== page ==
Dear Lifehacker, I remember reading on your site a while ago a great article on the new Australian Consumer Laws, stating that if a device breaks in an ‘unreasonable’ time then a consumer has a right to ask for a repair or replacement. So here’s the issue: I bought a $1700 Asus laptop (the stylish Zenbook) from JB Hi-Fi in March 2012 that has just gone kaput. The screen is white and scrambled. JB won’t help as its out of warranty, and Asus tell me they don’t even make the screens any more so can’t fix it either. Does 4 years for a $1700 laptop fall within the ‘unreasonable’ time frame outlined in the ACL? What would you do? Thanks, Chris
Broken Laptop image via Shutterstock
It’s always disappointing when a device fails out of warranty, and determining how long it should have lasted can be difficult, and is going to vary depending on who you ask. In this case it all hinges on that definition of a ‘reasonable’ amount of time for any given device to last without fault. This come from JB Hi-Fi’s warranty and replacement page:
Services must be carried out with care and skill. These rights, which the ACL says automatically apply whenever goods or services are supplied to a consumer, are called ‘Consumer Guarantees’. br> Consumer Guarantees have no set time limit but generally last for an amount of time that is reasonable to expect given factors including the cost and quality of the product or any representations made.
The government’s Consumer Guarantee page goes into a little more detail, with the following test of ‘acceptable quality’:
This test takes into account: • the nature of the goods – for example, a major appliance such as a fridge is expected to last longer than a toaster • the price paid – for example, a cheap toaster is not expected to last as long as a top-of-the range one • any statements about the goods on any packaging or label on the goods – for example, the toaster box shows a special defroster function • any representations made about the goods by the manufacturer or supplier – for example, the supplier said the crumb tray was easy to detach and clean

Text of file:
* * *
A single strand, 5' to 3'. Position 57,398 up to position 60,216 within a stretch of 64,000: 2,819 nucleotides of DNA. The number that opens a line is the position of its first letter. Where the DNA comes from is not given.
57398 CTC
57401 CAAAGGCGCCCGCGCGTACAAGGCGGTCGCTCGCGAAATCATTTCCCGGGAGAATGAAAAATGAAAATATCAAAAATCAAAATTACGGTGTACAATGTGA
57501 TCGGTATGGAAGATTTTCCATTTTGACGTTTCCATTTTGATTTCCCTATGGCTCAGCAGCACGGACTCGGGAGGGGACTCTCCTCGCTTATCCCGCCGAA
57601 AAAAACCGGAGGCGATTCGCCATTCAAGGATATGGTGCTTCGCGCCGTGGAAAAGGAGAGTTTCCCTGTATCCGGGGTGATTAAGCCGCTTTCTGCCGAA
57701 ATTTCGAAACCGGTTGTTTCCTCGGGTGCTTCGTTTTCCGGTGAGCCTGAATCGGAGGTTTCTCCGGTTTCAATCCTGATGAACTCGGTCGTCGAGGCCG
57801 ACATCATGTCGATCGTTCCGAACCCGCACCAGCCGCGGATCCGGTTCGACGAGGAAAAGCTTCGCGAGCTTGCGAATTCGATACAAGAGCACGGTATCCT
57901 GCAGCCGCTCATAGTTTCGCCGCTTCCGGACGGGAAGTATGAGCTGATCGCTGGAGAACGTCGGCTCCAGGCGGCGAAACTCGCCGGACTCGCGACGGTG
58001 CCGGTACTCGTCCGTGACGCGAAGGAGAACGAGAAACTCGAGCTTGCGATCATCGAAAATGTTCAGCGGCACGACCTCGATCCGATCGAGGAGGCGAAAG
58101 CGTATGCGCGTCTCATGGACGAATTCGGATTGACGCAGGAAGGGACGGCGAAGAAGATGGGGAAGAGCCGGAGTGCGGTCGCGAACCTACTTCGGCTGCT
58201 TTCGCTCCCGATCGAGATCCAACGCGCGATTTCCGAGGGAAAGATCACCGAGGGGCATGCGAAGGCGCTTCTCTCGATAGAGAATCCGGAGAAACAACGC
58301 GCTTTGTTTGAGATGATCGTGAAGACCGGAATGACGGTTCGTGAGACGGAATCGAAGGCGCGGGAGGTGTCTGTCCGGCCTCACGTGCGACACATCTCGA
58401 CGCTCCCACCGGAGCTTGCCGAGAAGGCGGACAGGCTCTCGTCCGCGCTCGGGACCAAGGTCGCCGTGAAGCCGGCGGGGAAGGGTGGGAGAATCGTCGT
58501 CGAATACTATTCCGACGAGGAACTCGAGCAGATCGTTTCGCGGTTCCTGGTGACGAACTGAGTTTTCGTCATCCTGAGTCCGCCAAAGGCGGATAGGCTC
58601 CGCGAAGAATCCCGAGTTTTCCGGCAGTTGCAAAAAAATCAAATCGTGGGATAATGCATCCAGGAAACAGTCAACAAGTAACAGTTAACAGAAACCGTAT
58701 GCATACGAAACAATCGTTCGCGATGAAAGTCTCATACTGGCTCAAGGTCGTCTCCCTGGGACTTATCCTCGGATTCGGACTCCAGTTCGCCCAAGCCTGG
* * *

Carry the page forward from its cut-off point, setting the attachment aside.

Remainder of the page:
JB Hi-Fi’s page also lists a table with a guideline to the kind of lifespan you should expect for various devices. Products costing up to $4000 excluding computers can be expected to last up to 3.5 years, while computers up to $2000 are only given a 2 year safe lifespan. Of course this is only JB’s guideline, and they do say that any concerns should be brought up with a manager and, failing a resolution there, can be submitted to ACL through this form.
In this case, however, you may be out of luck. While you could expect something like a fridge to function for ten years without breaking, laptops and other portable devices are notoriously short-lived — most only get a functioning lifespan of around four years, while the hardware becomes outdated in two or three. Unlike desktop computers, laptop parts cannot be easily upgraded or replaced, and their comparative lack of cooling leads to much more rapid wear-and-tear on components.
While you can submit a claim to ACL, it’s unfortunately doubtful that your laptop will be seen to have stopped functioning within a ‘reasonable time’. At this point, unless you’re looking to upgrade, your best part is to find a local repairer who will most likely be able to replace your screen for a few hundred dollars.
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